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First off, I know that no sane, loving parent sets out to be cruel towards their child(ren). Obviously, most people love their kids and want the best for them. Sometimes good intentions don't make for good practice, however; I think that desperation or convenience or something leads some parents to suspend that part of their brain that applies rational thought or empathy and love. Or maybe, because of herd mentality and the justification that "everyone else does it too," these parents absolve themselves of the guilt of doing things that are harsh and unnecessary. They forget that their kids are just little kids, not yet fully matured or developed, and completely at their mercy (or in this case, lack thereof).

My latest beef: potty training "consequences" that involve throwing a poor young child into the shower and hosing him/her down with cold water. Most developmental experts agree that potty training is the result of physiological and psychological maturity; there's a lot involved in figuring out when one's body is ready to void, being able to control one's muscles to "hold it in" until one reaches a potty, and actually being able to void in the proper place, not to mention the readiness to actually want to do these things. Most children are ready by age 3, but as with most milestones, there is actually a wider range of "normal" that is dependent on a host of factors beyond the child's own ability and readiness (e.g. situational factors, etc.).

I've recently discovered that there are a number of parents out there who use this brutal technique to punish/prevent future "accidents" or discourage their kids from playing with pee and poop. Apparently, this is an "effective" method and works in just a few tries. Frankly, I'm not surprised by the efficacy; even an animal knows that being sprayed down with cold water is something to be avoided. I have no doubt that this method works, but does that mean it's okay or humane?!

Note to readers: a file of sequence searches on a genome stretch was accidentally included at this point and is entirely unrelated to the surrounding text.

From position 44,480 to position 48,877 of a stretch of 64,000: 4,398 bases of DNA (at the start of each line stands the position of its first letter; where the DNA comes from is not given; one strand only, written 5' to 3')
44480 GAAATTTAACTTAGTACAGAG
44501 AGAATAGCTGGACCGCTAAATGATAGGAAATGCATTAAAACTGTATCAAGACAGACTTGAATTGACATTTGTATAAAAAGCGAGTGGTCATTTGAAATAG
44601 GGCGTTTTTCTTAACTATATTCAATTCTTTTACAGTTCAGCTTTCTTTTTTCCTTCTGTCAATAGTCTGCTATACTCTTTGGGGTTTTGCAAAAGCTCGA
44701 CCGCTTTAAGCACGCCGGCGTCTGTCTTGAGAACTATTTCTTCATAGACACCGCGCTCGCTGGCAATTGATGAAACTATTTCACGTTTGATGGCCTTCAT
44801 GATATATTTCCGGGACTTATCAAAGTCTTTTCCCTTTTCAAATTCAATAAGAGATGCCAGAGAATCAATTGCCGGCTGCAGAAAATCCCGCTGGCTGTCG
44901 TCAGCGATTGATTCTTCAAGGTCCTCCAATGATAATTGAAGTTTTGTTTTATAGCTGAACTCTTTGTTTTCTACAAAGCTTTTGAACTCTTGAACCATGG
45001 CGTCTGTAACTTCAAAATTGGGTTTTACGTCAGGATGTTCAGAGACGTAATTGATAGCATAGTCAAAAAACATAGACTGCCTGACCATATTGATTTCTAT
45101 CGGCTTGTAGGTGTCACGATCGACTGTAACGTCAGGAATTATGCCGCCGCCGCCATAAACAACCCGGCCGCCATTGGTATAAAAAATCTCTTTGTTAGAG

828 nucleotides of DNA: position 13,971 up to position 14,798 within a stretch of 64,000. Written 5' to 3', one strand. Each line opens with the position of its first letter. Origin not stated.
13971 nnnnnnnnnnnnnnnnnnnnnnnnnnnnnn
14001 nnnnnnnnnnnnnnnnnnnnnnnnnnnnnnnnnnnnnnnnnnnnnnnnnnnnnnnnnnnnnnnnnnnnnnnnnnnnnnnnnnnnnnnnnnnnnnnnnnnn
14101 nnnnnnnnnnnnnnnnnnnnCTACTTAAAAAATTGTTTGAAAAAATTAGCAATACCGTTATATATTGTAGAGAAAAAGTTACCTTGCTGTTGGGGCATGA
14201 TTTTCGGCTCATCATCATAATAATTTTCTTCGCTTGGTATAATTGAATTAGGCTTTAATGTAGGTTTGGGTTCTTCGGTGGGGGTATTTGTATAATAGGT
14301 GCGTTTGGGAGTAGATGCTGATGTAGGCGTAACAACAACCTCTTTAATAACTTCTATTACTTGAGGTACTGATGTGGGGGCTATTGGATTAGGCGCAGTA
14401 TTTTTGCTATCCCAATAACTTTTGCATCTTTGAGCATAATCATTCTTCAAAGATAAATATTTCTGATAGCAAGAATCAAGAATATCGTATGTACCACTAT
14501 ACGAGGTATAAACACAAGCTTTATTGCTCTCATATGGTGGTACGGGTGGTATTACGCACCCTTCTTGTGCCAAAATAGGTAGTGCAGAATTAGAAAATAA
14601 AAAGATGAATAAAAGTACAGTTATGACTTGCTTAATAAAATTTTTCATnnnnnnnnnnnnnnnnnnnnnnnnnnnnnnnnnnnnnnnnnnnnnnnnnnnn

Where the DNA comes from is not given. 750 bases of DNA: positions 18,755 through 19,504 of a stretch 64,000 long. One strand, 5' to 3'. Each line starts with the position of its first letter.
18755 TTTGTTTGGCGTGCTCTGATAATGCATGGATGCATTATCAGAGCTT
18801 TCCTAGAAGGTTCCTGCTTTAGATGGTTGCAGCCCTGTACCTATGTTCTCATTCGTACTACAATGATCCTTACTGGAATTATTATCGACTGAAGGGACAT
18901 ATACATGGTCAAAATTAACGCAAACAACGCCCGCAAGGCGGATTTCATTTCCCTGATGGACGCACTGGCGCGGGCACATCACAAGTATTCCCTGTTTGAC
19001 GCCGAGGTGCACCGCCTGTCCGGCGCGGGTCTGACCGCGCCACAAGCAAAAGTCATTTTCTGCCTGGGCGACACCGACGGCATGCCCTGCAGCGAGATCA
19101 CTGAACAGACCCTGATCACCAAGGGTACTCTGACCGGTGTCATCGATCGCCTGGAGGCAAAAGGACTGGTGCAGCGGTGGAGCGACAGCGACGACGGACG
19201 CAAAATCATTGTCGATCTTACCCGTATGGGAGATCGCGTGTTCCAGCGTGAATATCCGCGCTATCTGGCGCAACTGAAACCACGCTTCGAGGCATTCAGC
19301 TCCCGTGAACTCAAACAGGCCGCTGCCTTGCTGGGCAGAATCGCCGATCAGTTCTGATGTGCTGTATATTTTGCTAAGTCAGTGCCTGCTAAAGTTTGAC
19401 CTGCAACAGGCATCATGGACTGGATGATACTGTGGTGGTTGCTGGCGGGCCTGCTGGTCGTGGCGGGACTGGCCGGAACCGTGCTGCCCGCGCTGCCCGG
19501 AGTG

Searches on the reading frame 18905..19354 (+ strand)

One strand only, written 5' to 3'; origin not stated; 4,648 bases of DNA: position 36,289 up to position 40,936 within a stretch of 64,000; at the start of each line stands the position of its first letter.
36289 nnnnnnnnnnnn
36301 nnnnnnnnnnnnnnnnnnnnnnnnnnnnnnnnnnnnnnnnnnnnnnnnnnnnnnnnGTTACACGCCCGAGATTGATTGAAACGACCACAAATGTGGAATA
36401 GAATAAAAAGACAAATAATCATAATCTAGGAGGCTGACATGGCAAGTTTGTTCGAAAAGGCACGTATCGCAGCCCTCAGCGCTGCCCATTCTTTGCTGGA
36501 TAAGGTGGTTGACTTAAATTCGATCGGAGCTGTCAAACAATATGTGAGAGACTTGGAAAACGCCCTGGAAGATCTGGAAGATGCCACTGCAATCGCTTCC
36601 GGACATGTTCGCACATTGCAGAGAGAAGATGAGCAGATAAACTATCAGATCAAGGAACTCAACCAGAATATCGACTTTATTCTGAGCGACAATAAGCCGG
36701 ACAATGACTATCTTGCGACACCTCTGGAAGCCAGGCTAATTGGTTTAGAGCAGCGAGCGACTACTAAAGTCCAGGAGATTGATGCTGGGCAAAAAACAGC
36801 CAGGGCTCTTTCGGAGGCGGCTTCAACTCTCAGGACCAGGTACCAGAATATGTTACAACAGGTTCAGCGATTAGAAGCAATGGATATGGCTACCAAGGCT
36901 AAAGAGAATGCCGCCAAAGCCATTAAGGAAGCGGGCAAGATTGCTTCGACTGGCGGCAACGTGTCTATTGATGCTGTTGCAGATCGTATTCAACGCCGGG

Why shouldn't a parent use cold showers to discipline a child who keeps crapping his Superman briefs? Well, in case it isn't already obvious - it's cruel. It's also excessive, it doesn't take into account the possible developmental/physiological/psychological/environmental reasons that the child is resisting the potty training, it creates a negative association for a completely natural human function, it shames the child, it is abusive, it lacks grace and mercy, it sets up a fear of accidents that causes greater anxiety going forward, it pits parent against child (or child against body, if they're having difficulties reading their own physiological cues or controlling their bowels), it doesn't follow the "golden rule" of doing unto others what you want them to do to you, it is physically painful for the child (particularly one who might have temperature or wetness sensitivities), it breaks trust between a parent and a child, it uses a bullying tactic that a child is helpless to defend against, it suggests that such an action is okay for a bigger person to do to a smaller one, and it is potentially illegal.

Those are my reasons. What's your thought on this? Do you use cold water hosing as one of your "disciplinary methods"? How would you feel if a teacher did this to your preschooler for pooping his pants at school? Would this kind of "discipline" be considered acceptable at home but not acceptable in any other setting, or is it utterly unacceptable anywhere?







Tuesday, April 8, 2014

Shifting Gears

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It has been lurking in the back of my mind for a while now - this tension between public and private, consumable and confidential. When I started this blog, it was a way to chronicle my thoughts, experiences, discoveries (and opinions!) as a newbie momma. I was holed up at home and needed an outlet. My family and friends were a bazillion miles away and wanted to find out about my new bundle of joy. As I navigated unfamiliar parental territory, it just seemed like a perfect channel to work through my own ideas while keeping everyone in the loop.